Science Fiction with Meaning
The glint of flexing steel skin and the challenges it brings to its owner. An alien language, whispered in a dream telling truths no one wants to know. Towers a thousand miles tall populated by coarse corporate overlords and surrounded by its impoverished workers.
Explore the hopes and dreams you have for science and technology. Plumb the depths as they go awry and turn on their masters.
Shock: Social Science Fiction is a fiction game that gives you the tools to tell those stories, to build a world and people it with the characters that make it work the way you want it to.
Author Ben Lehman’s original story Who Art in Heaven, taken from an actual game of Shock: is included with running rules explanation.
Grab that raygun and put it in the service of your ideas.
For 3 to 5 players.
I can’t wait to get this thing out the door.
OK, I’ve mooned over my honey, and now I’m out of money. So I’m back from Block Island and back in the saddle.
I’ve got a couple of graphic design jobs going on — a landscape architect who seems like a really good guy, and a woman whose company makes baby slings. The second is an ongoing, large-scale (for me) corporate identity. The first, I dunno; I’ve only met with the guy a little bit for a tangentially related project.
But, of course, that’s not what I’m hot about (though I am excited to get paid). This is what I’m excited to do:
I’ve got some illos to do for Shock: and then it’s done. I think I’ll do three more. One, I managed to start on our trip to Block Island and needs a few more hours. I’m not sure what to do for the rest.
I’m working on a top-secret project with Clinton R. Nixon (probably one of many over the next year or so). The Eisner-nominated Jennifer Rodgers has already done the cover illo and it’s beautiful.
I’m also working on a collection of Japanese ghost stories with Timothy Kleinert, as a sorta-supplement for The Mountain Witch. This project is exciting to me because I love these stories. They’re sort of a Mother Goose of Japanese folklore, assembled by a relative outsider, Lafcadio Hearn, who eventually became an unlikely Japanese citizen. The book will be largely stories from Kwaidan, his major collection, with some others Tim feels are appropriate and full of Japanese ghost creepiness.
Mike Mearls, big cheese over at D&D, just wrote this very encouraging article over at his Lj. If you haven’t read it, do. Then read the handwringing below where people worry that “Self-Publishing is Good” really means “THE RPG IDNUSTRY SI DOMED!”.
Sharp-eyed L-Dopan Jeff noticed that the ring in the picture below is really the One Ring. It’s true! I didn’t have any photos of our rings handy, and I liked the little joke.
But now the secret’s out! So here are our actual rings. Carrie and I made these of red gold. She made hers and I made mine, symbolically each bringing our distinctiveness to the relationship.
It’s hard to see in this picture, but they’re proportionate to our sizes. That means her whole ring fits inside my ring. Maybe that means I could eat her in one bite?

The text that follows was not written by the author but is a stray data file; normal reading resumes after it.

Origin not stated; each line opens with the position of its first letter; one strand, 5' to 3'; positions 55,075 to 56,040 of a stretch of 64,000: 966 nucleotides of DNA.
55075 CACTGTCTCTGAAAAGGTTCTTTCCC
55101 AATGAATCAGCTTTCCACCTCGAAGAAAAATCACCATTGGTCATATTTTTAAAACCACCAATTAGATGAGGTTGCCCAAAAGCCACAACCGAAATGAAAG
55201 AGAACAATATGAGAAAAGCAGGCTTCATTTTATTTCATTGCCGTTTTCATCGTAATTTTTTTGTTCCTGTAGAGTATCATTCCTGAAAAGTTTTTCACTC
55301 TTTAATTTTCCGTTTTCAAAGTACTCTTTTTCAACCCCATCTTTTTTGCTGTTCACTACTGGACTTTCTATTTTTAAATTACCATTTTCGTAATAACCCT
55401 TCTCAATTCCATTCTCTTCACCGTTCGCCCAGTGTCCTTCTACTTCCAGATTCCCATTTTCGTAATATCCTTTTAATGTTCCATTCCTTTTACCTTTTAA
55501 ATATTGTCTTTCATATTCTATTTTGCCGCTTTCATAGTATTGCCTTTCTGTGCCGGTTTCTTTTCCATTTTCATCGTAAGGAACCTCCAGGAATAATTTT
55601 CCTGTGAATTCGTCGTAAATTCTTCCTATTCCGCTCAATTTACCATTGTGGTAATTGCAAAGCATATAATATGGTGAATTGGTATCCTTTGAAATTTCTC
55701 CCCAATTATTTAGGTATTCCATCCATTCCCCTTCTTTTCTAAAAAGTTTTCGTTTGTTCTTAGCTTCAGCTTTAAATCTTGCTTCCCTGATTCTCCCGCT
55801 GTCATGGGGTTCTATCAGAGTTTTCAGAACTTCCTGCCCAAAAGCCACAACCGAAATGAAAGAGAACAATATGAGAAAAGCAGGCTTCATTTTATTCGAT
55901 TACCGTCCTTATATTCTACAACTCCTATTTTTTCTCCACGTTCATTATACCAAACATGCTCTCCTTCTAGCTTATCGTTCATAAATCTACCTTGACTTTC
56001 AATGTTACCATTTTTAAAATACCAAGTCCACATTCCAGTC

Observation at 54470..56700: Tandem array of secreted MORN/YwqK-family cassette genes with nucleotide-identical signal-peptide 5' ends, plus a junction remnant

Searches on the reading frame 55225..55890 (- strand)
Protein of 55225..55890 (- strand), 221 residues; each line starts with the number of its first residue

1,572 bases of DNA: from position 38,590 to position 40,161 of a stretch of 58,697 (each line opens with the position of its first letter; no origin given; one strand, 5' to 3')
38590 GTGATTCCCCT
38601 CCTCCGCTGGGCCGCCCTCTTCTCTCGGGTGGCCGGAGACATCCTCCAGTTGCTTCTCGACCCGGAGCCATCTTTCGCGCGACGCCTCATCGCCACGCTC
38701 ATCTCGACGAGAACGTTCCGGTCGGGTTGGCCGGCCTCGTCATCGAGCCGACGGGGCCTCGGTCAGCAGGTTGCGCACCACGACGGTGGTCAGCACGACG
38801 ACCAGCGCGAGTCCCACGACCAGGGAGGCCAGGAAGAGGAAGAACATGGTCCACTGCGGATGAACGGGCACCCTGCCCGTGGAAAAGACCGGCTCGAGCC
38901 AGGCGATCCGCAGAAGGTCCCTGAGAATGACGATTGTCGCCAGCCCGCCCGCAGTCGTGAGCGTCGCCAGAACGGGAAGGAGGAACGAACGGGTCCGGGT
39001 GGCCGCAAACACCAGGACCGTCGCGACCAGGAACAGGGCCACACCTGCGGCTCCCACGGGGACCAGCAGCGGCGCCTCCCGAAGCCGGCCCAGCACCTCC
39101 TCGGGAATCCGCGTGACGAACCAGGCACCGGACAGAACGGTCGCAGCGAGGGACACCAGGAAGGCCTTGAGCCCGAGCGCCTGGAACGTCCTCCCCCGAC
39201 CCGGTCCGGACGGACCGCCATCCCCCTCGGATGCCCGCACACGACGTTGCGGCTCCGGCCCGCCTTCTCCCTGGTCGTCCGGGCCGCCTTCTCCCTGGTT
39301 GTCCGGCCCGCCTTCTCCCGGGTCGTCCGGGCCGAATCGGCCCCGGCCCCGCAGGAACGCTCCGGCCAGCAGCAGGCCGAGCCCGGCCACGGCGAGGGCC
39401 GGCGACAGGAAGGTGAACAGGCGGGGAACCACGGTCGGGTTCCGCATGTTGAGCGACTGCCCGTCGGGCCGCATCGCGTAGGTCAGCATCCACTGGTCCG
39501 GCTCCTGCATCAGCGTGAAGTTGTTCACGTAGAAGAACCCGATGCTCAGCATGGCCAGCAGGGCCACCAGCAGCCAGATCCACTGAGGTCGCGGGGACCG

(In case anyone doesn’t know, I’m getting married this coming weekend. It’s delayed my Shock: plans for a couple of weeks so I can do the illustrations discussed below. But priorities are straight here. If you’ve pre-ordered the game, I’m sorry for holding onto your money. I promise I haven’t spent it on tequila and whores like I did with my Under the Bed money.)
While taking pictures of the Mechaton guys below, I did this experiment with a slightly larger scale guy. Normally, I work at a slightly larger scale than this, but I wanted to see if I could condense some and make a plausible Minifig-scale mecha a la Gasaraki or VOTOMS. The shape of the body was also inspired by the Spartan from Macross.
This machine, an Armored Frame (or “Pittman”) is ideally part of a three-person team: the pilot inside the thing, a Human Operations Officer, and a Mechanical Operations Officer. The HOO is responsible for monitoring the well-being of the pilot. The engineer is responsible for feeding the pilot information and watching telemetrics on the suit itself. It stands about 3.5m tall. At the point in history where it’s being used, machines like this have replaced tanks, which can’t get down city streets and are too slow and vulnerable to fire from above. Though larger than a single infantryman, it can nonetheless fit down alleys and into larger buildings, climb onto rooftops (since it weighs little more than a motorcycle, thanks to advanced composite materials), and hide between trees.
These are scattered about the world, having been sold by private corporations to anyone willing to pay, so they’re the rocket-propelled grenade of the late 21st century. They’ve given great military might to individuals who then persue their own nationalist, idealistic, and capitalistic goals with this mighty weapon.
In these pictures, it’s outfitted with a 20mm machine gun. The “hands” are a standard fitting, and many corporations produce weapons that readily fit them.
With the new measuring rules in Mechaton, it’s totally possible to play with guys this size. The buildings would get expensive, though. But Vincent, I think it could be totally fun.